Credit Suisse testifies before Senate about secret Swiss bank accounts and plans to provide more names to IRS.
As the United States Department of Justice closes in on its search through FATCA for US taxpayers who hid their funds to avoid tax liability, several international banks and their employees have been charged with aiding these taxpayers.
Brady Dougan, CEO of Credit Suisse, admitted today that his bank’s employees had helped US taxpayers in evading taxes. He defended his organization, stating that a small group of Swiss-based employees were responsible for this unlawful operation, adding that the group of employees took great effort to hide their actions from Credit Suisse’s executives.
Dougan’s apology and testimony followed close on the heels of a U.S. Senate Subcommittee report which revealed that as many as 22,000 Americans concealed an estimated $12 Billion in assets in their Credit Suisse bank accounts with the help of the Swiss banking giant’s employees. Senator Carl Levin, D-Mich, the chair of the Senate Subcommittee, listed several findings of the report. The report showed that bankers of Credit Suisse traveled to the United States on Tourist Visas in order to covertly aid wealthy U.S. clients. They met existing clients in five-star hotels and recruited new clients in social gatherings in New York and Florida.
Dougan stated that he views the findings “just as egregiously” as the U.S. Senate Subcommittee. He said that the bank is cooperating with Department of Justice’s offshore tax evasion investigation and the operating procedures of the bank have been changed. However, he responded to the subcommittee questioning by stating that by the time the executives of Credit Suisse found out about these grave offenses, most of the employees were gone. Most of them were not fired for helping American clients in tax evasion.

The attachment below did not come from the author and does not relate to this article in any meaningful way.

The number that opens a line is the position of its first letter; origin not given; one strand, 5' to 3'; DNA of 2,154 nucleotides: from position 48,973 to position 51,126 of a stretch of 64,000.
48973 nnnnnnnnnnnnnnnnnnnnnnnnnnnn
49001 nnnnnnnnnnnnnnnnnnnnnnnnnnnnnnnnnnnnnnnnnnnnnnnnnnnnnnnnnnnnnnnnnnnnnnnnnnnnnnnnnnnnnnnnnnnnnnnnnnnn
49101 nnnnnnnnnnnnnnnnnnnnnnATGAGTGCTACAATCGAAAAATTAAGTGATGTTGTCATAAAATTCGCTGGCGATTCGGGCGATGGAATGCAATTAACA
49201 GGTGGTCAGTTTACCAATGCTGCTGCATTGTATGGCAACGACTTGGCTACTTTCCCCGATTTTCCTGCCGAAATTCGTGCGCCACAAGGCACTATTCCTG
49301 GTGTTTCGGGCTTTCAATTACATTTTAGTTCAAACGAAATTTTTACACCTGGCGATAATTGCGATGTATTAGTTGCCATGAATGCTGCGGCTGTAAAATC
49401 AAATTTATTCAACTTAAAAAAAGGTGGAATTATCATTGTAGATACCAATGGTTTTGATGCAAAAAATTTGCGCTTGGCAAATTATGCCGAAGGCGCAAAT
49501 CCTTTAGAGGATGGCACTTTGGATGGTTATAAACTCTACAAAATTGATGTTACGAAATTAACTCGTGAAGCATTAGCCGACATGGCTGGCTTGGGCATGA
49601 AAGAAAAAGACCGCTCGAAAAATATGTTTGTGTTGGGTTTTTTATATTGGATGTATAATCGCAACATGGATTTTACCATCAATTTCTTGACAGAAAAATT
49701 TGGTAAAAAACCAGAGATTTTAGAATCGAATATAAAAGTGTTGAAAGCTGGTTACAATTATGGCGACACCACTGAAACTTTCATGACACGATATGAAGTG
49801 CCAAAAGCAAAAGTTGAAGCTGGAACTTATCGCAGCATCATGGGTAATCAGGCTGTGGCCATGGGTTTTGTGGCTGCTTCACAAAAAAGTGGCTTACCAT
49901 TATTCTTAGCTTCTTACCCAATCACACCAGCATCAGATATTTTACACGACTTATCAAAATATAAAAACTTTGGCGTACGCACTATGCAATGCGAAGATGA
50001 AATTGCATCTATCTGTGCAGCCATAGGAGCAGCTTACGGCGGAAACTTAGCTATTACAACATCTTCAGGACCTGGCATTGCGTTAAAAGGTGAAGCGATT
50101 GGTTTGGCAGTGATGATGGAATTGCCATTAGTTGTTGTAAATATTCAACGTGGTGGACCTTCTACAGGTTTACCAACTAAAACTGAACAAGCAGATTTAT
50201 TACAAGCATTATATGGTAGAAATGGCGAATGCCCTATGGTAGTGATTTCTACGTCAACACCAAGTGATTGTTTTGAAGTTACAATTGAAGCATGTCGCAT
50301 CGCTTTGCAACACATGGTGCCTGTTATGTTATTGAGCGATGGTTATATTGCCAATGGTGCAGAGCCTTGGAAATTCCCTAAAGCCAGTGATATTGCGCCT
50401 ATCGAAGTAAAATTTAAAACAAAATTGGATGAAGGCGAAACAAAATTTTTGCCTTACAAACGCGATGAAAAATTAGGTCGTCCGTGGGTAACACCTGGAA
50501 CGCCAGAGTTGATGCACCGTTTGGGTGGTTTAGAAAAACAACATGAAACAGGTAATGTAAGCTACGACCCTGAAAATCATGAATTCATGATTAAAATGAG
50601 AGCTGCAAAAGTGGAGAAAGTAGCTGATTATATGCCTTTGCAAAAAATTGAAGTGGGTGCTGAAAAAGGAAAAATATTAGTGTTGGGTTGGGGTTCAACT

Many of the Senate Subcommittee members showed their displeasure with Swiss banks and the slow pace of the disclosure process. John McCain, R-Ariz., criticized the Swiss Government for attempting to prevent Credit Suisse and other Swiss banks from complying with U.S. Department of Justice’s subpoenas issued in 2011. Levin stated that if Swiss banks want to conduct business through their U.S. based divisions, they have to comply with U.S. laws. The subcommittee pressed the Department of Justice to pursue international banks for disclosures more aggressively.
Los Angeles Tax Attorney, Vic Abajian, who currently represents several Credit Suisse account holders, says it is not too late to make a disclosure to the IRS under the 2012 OVDP. He received pre-clearance letters from the IRS as recently as February 2014 for those holding Credit Suisse accounts. He warns, however, that accounts holders will be disqualified from the amnesty program once Credit Suisse provides names to the IRS.